When my business partners and I bought the property that Stone Coop Farm lives on in November of 2011, I knew we had to save it as farmland for future generations. Our farm is on 30 acres, but it is zoned residential. 1000 new homes in four new subdivisions are being built on both sides of us. I can hear the excavation equipment every day. A wastewater treatment plant is being built and the high-pressure sewer line will be connecting these subdivisions along our property line. Developers are approaching us to sell the farm, so that more homes can be built. The value of our land is increasing as residential lots, not as farmland. I know my mission is to save the farm, but that often feels like an insurmountable task, given what’s going on around me.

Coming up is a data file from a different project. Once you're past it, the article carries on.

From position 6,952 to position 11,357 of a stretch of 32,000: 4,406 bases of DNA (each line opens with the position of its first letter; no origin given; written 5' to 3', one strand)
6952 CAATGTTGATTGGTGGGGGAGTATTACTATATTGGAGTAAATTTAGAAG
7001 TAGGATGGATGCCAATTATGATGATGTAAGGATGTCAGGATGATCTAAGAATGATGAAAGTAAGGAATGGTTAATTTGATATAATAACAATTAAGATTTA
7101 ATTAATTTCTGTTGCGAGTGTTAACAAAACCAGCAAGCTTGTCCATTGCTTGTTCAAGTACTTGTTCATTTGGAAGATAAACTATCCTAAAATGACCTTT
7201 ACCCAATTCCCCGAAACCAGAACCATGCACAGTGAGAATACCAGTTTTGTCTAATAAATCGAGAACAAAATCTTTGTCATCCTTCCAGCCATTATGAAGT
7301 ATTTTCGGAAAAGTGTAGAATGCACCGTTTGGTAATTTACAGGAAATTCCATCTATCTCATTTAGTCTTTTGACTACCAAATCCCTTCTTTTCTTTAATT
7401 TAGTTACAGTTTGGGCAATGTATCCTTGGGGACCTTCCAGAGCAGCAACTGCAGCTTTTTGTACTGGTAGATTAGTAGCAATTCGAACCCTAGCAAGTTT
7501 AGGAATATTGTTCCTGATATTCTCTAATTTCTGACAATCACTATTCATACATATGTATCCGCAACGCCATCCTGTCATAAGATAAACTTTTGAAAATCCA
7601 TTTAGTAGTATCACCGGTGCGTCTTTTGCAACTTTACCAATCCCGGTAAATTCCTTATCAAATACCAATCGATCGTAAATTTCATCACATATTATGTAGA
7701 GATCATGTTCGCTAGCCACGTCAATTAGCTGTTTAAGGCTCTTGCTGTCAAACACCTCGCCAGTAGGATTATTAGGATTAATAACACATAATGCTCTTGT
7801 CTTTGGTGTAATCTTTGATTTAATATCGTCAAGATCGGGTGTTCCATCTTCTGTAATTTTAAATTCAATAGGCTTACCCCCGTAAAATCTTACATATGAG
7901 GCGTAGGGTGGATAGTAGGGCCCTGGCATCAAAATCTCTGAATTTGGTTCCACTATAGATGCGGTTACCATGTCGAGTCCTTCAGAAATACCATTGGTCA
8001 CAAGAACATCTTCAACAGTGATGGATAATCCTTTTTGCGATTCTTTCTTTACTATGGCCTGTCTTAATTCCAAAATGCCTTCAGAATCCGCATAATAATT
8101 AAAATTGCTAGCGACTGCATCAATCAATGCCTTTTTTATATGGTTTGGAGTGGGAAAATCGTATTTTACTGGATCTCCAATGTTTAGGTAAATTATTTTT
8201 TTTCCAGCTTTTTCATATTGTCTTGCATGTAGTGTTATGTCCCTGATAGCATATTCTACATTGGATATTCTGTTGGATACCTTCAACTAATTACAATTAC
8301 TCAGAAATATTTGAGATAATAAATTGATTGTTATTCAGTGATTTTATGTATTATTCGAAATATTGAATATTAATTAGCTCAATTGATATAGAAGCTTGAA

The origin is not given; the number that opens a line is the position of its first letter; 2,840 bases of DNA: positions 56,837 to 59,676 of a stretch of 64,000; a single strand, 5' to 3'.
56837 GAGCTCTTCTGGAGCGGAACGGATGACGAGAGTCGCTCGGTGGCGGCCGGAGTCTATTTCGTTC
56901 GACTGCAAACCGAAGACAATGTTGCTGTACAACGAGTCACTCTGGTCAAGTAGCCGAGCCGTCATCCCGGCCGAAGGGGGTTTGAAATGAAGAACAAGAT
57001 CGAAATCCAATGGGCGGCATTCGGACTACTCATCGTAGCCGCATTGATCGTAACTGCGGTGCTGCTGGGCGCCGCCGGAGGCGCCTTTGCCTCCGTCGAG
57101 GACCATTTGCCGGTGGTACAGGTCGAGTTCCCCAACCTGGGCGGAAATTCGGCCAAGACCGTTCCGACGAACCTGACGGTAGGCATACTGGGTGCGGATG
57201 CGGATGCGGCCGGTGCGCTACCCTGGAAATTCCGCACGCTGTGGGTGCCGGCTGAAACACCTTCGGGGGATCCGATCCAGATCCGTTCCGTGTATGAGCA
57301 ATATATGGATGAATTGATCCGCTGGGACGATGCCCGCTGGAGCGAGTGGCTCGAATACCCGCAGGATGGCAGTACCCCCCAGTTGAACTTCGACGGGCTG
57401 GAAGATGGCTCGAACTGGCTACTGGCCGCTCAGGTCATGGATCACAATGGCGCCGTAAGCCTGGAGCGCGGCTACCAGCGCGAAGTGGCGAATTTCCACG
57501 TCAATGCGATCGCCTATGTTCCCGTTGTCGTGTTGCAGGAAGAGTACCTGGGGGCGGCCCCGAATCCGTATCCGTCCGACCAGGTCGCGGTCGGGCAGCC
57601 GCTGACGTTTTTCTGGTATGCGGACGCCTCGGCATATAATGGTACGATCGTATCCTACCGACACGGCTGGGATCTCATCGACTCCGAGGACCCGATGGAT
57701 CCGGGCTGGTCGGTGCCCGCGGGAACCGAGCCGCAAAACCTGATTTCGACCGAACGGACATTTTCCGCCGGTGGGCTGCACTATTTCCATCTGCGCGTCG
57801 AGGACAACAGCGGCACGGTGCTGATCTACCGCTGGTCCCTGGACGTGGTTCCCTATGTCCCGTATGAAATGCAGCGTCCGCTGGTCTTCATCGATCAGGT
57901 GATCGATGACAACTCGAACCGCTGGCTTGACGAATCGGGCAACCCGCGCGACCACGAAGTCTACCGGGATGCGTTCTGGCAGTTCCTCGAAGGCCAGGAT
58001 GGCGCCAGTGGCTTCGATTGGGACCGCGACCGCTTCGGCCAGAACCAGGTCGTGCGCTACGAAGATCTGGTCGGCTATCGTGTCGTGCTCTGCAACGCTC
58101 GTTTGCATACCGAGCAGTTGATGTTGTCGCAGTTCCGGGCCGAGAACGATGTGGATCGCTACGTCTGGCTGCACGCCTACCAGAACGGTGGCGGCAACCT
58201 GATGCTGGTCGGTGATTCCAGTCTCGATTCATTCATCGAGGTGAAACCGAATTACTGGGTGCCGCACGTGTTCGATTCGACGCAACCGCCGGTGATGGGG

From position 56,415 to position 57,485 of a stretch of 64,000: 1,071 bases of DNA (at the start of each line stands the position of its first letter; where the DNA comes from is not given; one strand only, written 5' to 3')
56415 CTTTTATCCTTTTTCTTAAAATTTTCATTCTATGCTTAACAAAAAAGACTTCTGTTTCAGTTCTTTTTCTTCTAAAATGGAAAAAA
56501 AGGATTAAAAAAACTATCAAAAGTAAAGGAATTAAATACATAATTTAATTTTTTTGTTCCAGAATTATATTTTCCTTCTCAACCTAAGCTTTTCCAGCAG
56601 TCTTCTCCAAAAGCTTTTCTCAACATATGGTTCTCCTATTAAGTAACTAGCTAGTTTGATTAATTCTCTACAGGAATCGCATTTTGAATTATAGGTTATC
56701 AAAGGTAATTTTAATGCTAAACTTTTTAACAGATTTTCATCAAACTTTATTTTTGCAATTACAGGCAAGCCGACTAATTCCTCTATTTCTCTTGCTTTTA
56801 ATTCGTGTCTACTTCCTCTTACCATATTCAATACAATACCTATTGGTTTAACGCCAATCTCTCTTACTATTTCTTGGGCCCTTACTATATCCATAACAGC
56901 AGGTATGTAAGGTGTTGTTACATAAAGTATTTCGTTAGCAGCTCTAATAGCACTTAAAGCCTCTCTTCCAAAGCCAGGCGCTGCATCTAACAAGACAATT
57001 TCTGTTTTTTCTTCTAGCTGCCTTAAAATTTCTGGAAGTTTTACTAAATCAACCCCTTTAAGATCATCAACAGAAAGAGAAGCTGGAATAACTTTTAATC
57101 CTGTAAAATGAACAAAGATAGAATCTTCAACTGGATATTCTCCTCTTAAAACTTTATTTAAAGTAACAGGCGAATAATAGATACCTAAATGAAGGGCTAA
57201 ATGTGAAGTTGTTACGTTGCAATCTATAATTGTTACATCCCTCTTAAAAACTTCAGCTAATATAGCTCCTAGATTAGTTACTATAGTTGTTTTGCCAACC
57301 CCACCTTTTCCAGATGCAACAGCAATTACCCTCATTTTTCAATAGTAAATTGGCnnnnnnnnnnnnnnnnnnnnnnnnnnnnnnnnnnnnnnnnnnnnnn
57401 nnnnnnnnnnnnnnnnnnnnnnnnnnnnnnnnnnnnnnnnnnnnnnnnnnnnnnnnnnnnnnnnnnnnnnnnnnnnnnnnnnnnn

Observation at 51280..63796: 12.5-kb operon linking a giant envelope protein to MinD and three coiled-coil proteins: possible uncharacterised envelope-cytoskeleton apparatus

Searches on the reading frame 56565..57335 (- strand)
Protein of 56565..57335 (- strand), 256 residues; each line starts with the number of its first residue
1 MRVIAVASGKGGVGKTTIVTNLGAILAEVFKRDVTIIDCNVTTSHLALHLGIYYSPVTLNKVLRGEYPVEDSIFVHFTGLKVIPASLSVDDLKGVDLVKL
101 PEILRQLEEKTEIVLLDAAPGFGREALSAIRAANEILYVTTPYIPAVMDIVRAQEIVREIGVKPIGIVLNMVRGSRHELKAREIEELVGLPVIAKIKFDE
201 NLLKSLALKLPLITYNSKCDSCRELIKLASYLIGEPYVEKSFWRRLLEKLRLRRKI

A chicken ordinance was passed in Ann Arbor in 2008, allowing residents to keep up to four hens in their backyards for the first time. Happily, residents of Ann Arbor began building coops and transforming their backyards into a haven for their chickens. The popularity of backyard chickens has continued to grow. As of December 2016, 22 permits for backyard chickens had been issued, already rising above the 14 that were issued in 2015. Early in 2015, the number of chickens allowed went from four to six, delighting those who already had them and instilling curiosity in many who have never had chickens.